In 2013, Ballantine Books canceled Southern food queen Paula Deen’s deal for multiple books, including a cookbook, Paula Deen’s New Testament: 250 Favorite Recipes, All Lightened Up, that was the No. 1 seller on and Barnes & at the time, after scandal enveloped her following her admission she used a racial slur.

In 2014, Touchstone, an imprint of Simon & Schuster, canceled a book deal with John LeFevre based on an anonymous parody Twitter account in which he shared conversations he supposedly had overheard in the Goldman Sachs elevator. After his identity was exposed, it was revealed he had never officially worked at the financial firm, and the book deal was withdrawn. (A new publisher, Grove Atlantic, quickly picked it up, and Straight to Hell was published in 2015.)

More recently, HarperCollins in January withdrew a book that already had been published, What the (Bleep) Just Happened? by conservative columnist Monica Crowley, after evidence emerged of plagiarism. That controversy led Crowley to forgo her appointment to the National Security Council in the Trump administration.

Yiannopoulos has so far not commented on his CPAC snub. But he fought back against his critics in a long post Monday on Facebook that he called “a note for idiots.”  He denied being in favor of pedophilia, acknowledged he does believe there are relationships between “younger men” and older men that can help a young gay man, and admitted he shouldn’t have used the word “boy” in discussing those relationships.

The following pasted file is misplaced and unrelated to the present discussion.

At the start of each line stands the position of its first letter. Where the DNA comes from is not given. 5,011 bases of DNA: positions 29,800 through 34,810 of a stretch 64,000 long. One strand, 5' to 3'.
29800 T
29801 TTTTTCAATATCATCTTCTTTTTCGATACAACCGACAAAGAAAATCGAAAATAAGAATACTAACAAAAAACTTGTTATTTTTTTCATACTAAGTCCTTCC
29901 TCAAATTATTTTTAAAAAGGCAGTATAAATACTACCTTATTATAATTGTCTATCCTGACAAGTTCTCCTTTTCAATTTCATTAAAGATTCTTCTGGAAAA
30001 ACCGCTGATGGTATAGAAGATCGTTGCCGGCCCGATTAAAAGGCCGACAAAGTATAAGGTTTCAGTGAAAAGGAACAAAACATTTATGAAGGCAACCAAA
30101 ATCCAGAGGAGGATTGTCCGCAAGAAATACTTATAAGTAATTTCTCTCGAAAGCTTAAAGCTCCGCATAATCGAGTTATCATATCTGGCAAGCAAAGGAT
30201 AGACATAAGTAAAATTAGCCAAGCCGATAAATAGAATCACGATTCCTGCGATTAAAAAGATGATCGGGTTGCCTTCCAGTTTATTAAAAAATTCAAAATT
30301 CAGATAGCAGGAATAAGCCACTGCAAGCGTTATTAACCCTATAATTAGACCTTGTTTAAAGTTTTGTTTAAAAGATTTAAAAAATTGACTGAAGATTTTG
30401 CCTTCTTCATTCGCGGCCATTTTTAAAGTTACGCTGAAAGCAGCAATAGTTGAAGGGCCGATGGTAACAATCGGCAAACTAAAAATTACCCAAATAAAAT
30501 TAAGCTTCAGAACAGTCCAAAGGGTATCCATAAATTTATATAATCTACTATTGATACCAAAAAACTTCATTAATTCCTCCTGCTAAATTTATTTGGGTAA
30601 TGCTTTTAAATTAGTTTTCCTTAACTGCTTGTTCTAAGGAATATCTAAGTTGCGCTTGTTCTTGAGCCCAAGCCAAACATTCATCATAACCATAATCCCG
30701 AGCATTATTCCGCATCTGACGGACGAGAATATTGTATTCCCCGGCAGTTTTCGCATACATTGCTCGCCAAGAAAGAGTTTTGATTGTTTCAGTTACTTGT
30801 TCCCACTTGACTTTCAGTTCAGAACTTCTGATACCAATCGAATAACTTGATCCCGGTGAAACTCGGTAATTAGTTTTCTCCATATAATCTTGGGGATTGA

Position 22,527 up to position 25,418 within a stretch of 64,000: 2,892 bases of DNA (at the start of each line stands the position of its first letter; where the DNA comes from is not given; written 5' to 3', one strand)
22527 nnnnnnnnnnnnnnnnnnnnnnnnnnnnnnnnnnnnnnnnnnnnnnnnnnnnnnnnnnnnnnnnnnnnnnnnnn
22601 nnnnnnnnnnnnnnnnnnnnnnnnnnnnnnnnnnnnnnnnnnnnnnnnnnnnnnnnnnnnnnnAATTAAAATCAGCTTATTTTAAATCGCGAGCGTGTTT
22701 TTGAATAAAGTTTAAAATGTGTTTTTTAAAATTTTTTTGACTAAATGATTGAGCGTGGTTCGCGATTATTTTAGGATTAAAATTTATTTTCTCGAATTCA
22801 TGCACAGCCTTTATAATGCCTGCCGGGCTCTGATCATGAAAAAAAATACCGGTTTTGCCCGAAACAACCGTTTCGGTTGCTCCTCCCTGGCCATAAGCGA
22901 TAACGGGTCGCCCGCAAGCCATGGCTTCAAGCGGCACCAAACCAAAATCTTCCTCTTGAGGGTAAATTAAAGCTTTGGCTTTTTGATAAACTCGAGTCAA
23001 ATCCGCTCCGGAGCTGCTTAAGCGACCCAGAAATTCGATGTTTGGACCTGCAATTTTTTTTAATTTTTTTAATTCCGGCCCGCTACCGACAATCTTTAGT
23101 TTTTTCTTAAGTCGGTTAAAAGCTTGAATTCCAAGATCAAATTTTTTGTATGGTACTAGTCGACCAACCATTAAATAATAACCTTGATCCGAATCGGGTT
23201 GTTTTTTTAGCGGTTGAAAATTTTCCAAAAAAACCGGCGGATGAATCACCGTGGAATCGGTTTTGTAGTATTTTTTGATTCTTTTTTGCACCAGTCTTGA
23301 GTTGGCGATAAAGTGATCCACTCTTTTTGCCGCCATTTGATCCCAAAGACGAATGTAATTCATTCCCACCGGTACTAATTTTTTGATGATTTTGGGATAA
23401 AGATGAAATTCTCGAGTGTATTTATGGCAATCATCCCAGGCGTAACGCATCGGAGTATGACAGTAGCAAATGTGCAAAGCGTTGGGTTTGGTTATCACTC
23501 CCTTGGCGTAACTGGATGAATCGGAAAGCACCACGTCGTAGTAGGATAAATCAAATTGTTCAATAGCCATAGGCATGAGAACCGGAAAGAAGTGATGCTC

“That was a mistake,” he wrote. “Gay men often use the word ‘boy’ when they refer to consenting adults. I understand that heterosexual people might not know that, so it was a sloppy choice of words that I regret.”

He described pedophilia as a “vile and disgusting crime,” and accused his critics of a conspiracy “to discredit me from establishment Republicans.”

“If it somehow comes across (through my own sloppy phrasing or through deceptive editing) that I meant any of the ugly things alleged, let me set the record straight: I am completely disgusted by the abuse of children,” Yiannopoulos declared on Facebook. (He was ejected from Twitter last year for leading a troll campaign against SNL comedian/actress Leslie Jones.)

But Schlapp said on Twitter that Yiannopoulos’ Facebook post was “insufficient.” And generally the tone in his post was one of defiance and contempt for his critics. Only this time, instead of pouring his scorn on liberal Democrats, he was fighting with people who are supposed to be on his side.

“This rush to judgment from establishment conservatives who hate Trump as much as they hate me, before I have had any chance to provide context or a response, is one of the big reasons gays vote Democrat,” he wrote.

The clips, dug up after Yiannopoulos was invited to speak at CPAC, record Yiannopoulos discussing Jews, sexual consent, statutory rape, child abuse and homosexuality. He also joked — in an “edgy way,” he claimed — about his own teen sexual encounter with a priest.

Be forewarned: This clip contains profane and sexually explicit content:


It did not go over well, at least not with The Reagan Battalion. “Listen to this and ask yourself: Would you be comfortable with this guy hanging around your children?” the blog tweeted.